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Tuesday, 4 October 1983
Page: 1259


Mr GAYLER(4.04) —We are only now entering a new era of technological innovation. I believe that this will affect Australia's defence needs as much as any other sector of our community. It is, therefore, vitally necessary for Australia to keep abreast of technological innovation and particularly to maintain our highly experienced core force. It is estimated that , given present technologies, it takes 10 years to train a middle ranking or non -commissioned officer. In the light of this training period I classify the maintenance of the core force as Australia's number one defence priority, even at the expense of further capital acquirements. Our nation's armed forces must always be ready to expand quickly and efficiently in such a manner that we are the masters, not the servants, of the latest technologies. The way to achieve this, if we are faced with future hostilities, is to maintain our core force in a high state of readiness, with high morale and at least a skeletal acquirement of state-of-the-art technology.

I would like to add a couple of observations on this point. Firstly, the Minister for Science and Technology (Mr Barry Jones) has recently been engaged in attempts to awaken the nation to the need for sunshine industries. His commendable efforts have reminded us that we must keep abreast of the new technologies that are overtaking our lives. This revolution is affecting the technology of armed conflict no less than it is affecting our daily lives. Therefore, I commend to the Committee the example of Sweden, a nation to a great extent responsible wholly for its own defence and a net exporter of military equipment, certainly not an importer. It is a sad fact-and a fact with which all honourable members I hope will agree-that the world's arms trade is huge, but we should not let this stop us from curbing the massive outflow of revenue to overseas arms manufacturers. Instead, it is our duty to create more innovations, as we have in the past, in a long term drive to reach parity between our outlays and income in military equipment. Secondly, I note with satisfaction that the Kangaroo 83 exercises are being conducted in the north-west of the country. Hopefully they will, in the near future, be held in the far north-east.

At this stage I welcome the Army's plans to establish a unit similar to Norforce in the north of Queensland. The proposed unit, made up of reserve troops based around a regular core force, is considered most welcome by north Queenslanders. We have, of late, all been made aware of one of the few projected defence threats to our nation, that of the limited establishment of a beachhead in our north-west, this of course being part of the Kangaroo 83 exercise. Any such incursion would be fraught with difficulties. The logistical problems alone of a north-west landing are daunting. Most probably the invading force would be stranded on the beachhead unable to mobilise because of the vast deserts that would confront it if it dared move towards the south of the country. There is, however, one area of Australia from where an enemy could threaten the very existence of our nation. That area is far north Queensland. With its relatively sparse population, its relatively hospitable country and its access to the lush interior of the State, it remains Australia's Achilles heel under present defence arrangements.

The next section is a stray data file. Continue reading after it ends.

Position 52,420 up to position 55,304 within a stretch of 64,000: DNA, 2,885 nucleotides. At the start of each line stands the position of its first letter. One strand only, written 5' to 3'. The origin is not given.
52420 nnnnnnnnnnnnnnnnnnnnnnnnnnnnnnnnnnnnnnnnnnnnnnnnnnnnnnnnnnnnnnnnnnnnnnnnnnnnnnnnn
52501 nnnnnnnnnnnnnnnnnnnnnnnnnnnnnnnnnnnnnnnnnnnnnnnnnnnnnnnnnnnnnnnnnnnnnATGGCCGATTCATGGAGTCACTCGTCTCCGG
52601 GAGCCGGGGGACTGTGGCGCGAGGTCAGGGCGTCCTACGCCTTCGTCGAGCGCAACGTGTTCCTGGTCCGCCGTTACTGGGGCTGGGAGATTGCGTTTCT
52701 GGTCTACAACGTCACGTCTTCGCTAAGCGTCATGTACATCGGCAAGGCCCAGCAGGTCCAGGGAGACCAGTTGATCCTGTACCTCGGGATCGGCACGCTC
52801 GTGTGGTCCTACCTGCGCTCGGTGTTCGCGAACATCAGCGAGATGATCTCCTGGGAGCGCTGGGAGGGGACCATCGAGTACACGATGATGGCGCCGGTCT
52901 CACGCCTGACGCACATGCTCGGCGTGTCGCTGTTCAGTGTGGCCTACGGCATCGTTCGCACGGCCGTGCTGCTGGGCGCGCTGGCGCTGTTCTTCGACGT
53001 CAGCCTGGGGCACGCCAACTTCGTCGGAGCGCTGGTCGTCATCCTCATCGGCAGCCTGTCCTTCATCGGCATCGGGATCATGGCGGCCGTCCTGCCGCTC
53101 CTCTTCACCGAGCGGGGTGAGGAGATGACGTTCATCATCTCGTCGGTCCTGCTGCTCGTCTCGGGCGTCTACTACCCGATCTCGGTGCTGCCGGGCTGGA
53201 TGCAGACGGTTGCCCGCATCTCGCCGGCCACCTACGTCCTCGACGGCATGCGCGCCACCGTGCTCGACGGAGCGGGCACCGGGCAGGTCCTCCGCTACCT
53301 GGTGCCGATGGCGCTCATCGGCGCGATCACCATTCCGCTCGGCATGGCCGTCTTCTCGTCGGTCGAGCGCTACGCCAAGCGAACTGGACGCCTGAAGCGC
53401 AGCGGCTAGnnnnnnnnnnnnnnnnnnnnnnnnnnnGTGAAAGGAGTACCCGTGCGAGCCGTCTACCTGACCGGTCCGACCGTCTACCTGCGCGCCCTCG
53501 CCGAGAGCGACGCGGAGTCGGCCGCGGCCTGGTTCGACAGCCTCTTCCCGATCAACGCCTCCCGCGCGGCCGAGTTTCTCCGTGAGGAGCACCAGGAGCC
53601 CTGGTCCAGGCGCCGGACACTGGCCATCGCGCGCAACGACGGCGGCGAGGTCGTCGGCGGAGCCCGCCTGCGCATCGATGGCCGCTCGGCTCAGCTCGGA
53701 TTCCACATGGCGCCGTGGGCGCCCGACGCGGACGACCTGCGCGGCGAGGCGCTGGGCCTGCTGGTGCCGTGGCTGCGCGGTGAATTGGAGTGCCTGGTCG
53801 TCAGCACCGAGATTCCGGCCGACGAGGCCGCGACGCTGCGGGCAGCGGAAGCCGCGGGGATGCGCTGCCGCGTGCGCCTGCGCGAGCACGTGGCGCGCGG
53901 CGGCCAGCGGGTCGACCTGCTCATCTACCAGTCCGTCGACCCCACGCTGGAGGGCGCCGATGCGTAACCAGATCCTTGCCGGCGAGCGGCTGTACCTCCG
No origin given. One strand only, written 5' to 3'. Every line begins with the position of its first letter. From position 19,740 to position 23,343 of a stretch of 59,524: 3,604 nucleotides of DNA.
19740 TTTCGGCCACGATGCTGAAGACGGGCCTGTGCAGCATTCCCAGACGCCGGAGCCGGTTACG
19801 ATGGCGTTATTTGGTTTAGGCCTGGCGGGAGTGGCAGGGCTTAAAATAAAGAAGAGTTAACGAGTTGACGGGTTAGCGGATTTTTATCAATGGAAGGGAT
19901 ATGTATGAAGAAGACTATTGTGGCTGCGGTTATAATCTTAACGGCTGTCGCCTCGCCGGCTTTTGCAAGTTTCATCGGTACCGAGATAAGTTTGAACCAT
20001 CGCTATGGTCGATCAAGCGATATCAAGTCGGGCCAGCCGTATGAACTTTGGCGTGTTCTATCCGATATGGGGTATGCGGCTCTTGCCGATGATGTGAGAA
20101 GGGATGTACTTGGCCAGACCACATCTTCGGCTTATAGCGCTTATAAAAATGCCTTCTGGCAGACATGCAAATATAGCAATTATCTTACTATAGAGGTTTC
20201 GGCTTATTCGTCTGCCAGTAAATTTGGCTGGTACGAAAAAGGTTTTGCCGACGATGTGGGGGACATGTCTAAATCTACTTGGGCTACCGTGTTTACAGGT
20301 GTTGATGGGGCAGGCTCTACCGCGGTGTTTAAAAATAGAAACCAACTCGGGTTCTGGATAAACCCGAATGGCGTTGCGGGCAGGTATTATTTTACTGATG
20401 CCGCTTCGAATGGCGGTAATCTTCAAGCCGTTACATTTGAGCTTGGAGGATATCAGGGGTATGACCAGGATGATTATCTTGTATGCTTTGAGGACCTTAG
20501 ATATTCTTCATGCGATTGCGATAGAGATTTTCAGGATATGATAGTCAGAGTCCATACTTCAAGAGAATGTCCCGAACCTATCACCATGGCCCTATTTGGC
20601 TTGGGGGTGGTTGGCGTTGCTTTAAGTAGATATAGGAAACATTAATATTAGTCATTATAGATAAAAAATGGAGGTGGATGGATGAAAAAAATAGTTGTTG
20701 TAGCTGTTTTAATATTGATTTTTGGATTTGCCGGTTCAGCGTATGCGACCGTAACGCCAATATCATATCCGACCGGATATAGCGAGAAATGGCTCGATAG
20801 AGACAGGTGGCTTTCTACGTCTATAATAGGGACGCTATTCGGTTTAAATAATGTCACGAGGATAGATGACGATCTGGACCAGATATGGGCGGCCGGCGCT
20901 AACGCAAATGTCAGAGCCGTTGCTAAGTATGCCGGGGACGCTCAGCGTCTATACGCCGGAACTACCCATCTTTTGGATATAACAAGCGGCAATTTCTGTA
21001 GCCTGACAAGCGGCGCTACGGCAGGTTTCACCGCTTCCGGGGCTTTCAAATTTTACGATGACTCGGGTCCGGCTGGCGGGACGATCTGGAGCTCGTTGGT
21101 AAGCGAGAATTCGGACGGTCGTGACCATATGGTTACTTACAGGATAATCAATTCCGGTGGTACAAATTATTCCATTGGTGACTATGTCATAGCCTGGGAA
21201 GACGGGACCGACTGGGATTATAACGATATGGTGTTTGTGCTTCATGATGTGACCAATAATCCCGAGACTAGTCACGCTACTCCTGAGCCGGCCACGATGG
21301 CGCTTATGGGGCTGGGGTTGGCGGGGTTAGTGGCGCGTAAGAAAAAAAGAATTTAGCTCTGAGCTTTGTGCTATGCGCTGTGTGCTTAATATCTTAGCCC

I am sure honourable members will all remember that the Japanese favoured the eastern flank in their final and heart stopping approaches on Australia during the last war. Their aim was not only the capture of Port Moresby but also access to the far north of Australia. For here could be mounted a Malayan-type campaign of continuing encirclement by land and sea, probing weaknesses and leapfrogging salients, until they reached the rich interior of Queensland where they could operate in a mobile and flexible theatre that encompassed great distances. Our response, under the leadership of MacArthur, was to abandon two-thirds of our land mass to the enemy in a projected attempt to hold the Brisbane line. One wonders how different our response would be now, given the appalling state of unpreparedness of our defences in the region. North Queenslanders said then, and I shall say it for them now, that any Brisbane line philosophy is totally unacceptable. The answer to the defence needs of our region is more troops, more facilities, more awareness of our vulnerability and a higher defence profile in that region.

Recently in response to a question on notice to the Minister for Defence (Mr Scholes) I was informed that, of overall activities, the Royal Australian Navy spent 35 per cent, the Army 25 per cent and the Royal Australian Air Force 25 per cent of their total resources north of the Tropic of Capricorn. Given that the north of the country is the area considered most vulnerable, I consider this a shocking neglect that is not only reminiscent of the Brisbane line philosophy but also an indication of how conservative governments have for so many years considered the defence of the nation as a whole and of the north in particular. I am confident that the present Government will redress this situation in its first few terms of office.

In conclusion, I commend the Government for its defence Budget this year. In the difficult economic times we have inherited from our predecessors, the defence estimates contained in the Budget are sensible, sound and demonstrate an awareness of the importance of defence by the Australian Labor Party Government. We are committed to the maintenance and the preparedness of defence forces within the current world climate, we are committed to the morale and well-being of Australia's forces and we are committed to the continued defence of our nation.